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A man with a swimming cap and goggles swimming in open water.

Open-water swimming is a challenging and rewarding sport, both on its own and as a component of activities such as triathlon. It also comes in handy when you take an unplanned swim while surfing, paddleboarding, or kayaking.

“Swimming is one of the best forms of aerobic exercise,” says Charlotte Brynn, a marathon swimmer and elite-level coach. “It conditions the heart and lungs, builds muscular strength and endurance, and delivers a total-body workout without the joint stress.”

Unlike swimming in a pool, open-water swimming requires environment-specific sensory engagement, a unique challenge.

“There’s no lane line, so sighting is one of the biggest issues, along with the ability to swim in a straight line,” explains Troy Jacobson, an Arizona-based endurance coach and former pro triathlete. “The more the athlete zigzags, the less efficient he or she is,” wasting energy and potentially becoming disoriented.

Fear of this disorientation, as well as fear of exhaustion and possible drowning, prevents many people from enjoying the sport.

“Leaving the controlled environ­ment of a pool and not having a black line at the bottom is an adjustment,” says Brynn. “But it doesn’t have to be a deterrent. Starting out slowly with a short distance in calm waters close to shore where you can stand up is a terrific way to ease into it safely.”

Make sure you are comfortable before wading into larger — and potentially rougher — bodies of water. Heed weather conditions, including wind and precipitation. In oceans, especially, time your swim to avoid rocks, currents, and swells as the tide goes out. And steer clear of swimming during low tide. You could find yourself farther away from land and safety — and paddling in much deeper water — when the tide comes back in.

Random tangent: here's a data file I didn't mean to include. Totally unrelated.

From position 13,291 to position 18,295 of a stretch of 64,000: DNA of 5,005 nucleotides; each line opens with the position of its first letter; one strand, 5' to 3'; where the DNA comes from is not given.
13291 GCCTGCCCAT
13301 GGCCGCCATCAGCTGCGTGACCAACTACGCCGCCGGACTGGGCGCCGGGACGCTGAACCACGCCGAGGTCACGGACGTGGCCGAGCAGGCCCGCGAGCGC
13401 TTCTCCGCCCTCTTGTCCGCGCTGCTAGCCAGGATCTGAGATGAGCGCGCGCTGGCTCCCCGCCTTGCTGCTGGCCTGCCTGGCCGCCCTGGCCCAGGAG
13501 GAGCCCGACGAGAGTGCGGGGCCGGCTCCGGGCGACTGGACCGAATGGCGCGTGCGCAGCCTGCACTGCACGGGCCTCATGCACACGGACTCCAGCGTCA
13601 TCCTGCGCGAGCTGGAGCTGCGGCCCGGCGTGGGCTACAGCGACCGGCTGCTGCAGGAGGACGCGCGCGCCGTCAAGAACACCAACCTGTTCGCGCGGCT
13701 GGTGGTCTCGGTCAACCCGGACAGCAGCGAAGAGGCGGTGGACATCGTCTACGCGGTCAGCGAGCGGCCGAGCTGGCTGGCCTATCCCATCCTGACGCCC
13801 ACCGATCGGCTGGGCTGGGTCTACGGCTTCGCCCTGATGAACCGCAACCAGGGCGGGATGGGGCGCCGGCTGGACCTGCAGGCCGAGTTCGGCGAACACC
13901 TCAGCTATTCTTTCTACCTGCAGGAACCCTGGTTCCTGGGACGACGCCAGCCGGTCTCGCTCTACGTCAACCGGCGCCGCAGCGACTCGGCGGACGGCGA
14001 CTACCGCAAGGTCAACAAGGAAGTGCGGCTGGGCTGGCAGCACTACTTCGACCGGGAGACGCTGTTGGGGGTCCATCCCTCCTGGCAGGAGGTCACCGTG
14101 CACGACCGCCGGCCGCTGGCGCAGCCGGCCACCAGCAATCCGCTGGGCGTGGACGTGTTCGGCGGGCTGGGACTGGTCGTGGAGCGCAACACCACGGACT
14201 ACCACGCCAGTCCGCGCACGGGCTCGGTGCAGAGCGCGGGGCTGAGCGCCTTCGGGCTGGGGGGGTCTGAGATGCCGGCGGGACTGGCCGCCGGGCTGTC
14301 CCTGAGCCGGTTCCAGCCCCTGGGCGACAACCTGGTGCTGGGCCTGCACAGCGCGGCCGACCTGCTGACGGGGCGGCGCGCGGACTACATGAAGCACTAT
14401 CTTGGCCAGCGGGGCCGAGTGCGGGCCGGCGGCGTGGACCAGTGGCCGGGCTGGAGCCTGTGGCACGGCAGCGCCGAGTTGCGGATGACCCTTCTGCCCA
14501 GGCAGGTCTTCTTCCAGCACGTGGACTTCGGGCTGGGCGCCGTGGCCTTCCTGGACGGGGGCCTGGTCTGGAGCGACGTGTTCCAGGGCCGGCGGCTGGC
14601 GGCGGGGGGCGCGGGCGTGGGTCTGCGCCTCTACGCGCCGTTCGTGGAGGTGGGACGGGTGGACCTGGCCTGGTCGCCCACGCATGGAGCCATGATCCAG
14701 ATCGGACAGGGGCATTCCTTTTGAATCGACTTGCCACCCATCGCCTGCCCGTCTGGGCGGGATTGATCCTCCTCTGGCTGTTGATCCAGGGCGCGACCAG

Swimming in fair weather and in locations monitored by lifeguards are other important safety precautions. So is having the right gear, notes Olympic gold-medal triathete Gwen Jorgensen: “Do your goggles work if there is a massive glare off the water from the sun?” If not, replace them.

With safety concerns settled, you can calmly focus on sighting, breathing, and form: Swimming with your head up is one of the most common pitfalls, says Brynn. This can be fixed with a few simple drills performed in the pool and in open water, along with core exercises at home or in the gym.

To stay calm in the face of fear, incorporate a meditation practice if you don’t already have one.

Braving even moderately choppy water builds strength and stability through the midline of the body, ­facilitates a calmer mind from breathing rhythmically, and encourages a better mood from connecting with nature and overcoming challenges.

“You get an opportunity to develop grit combating waves, winds, and currents courtesy of Mother Nature,” says Brynn. “Open-water swimming provides a blend of ‘swimmer’s calm’ and ‘swimmer’s struggle’ to make you stronger in the water — and in other areas of your personal and professional life.”

Our experts share more tips on training for open-water swimming.

Open-Water Technique Tips & Drills

Drill 1: Rhythmic Breathing

Breathing calmly and rhythmically not only helps you use oxygen more efficiently, but also helps steady the body and mind. Additionally, this style of breathing helps keep you calm in the moment and over time boosts lung capacity. Keep these pointers in mind: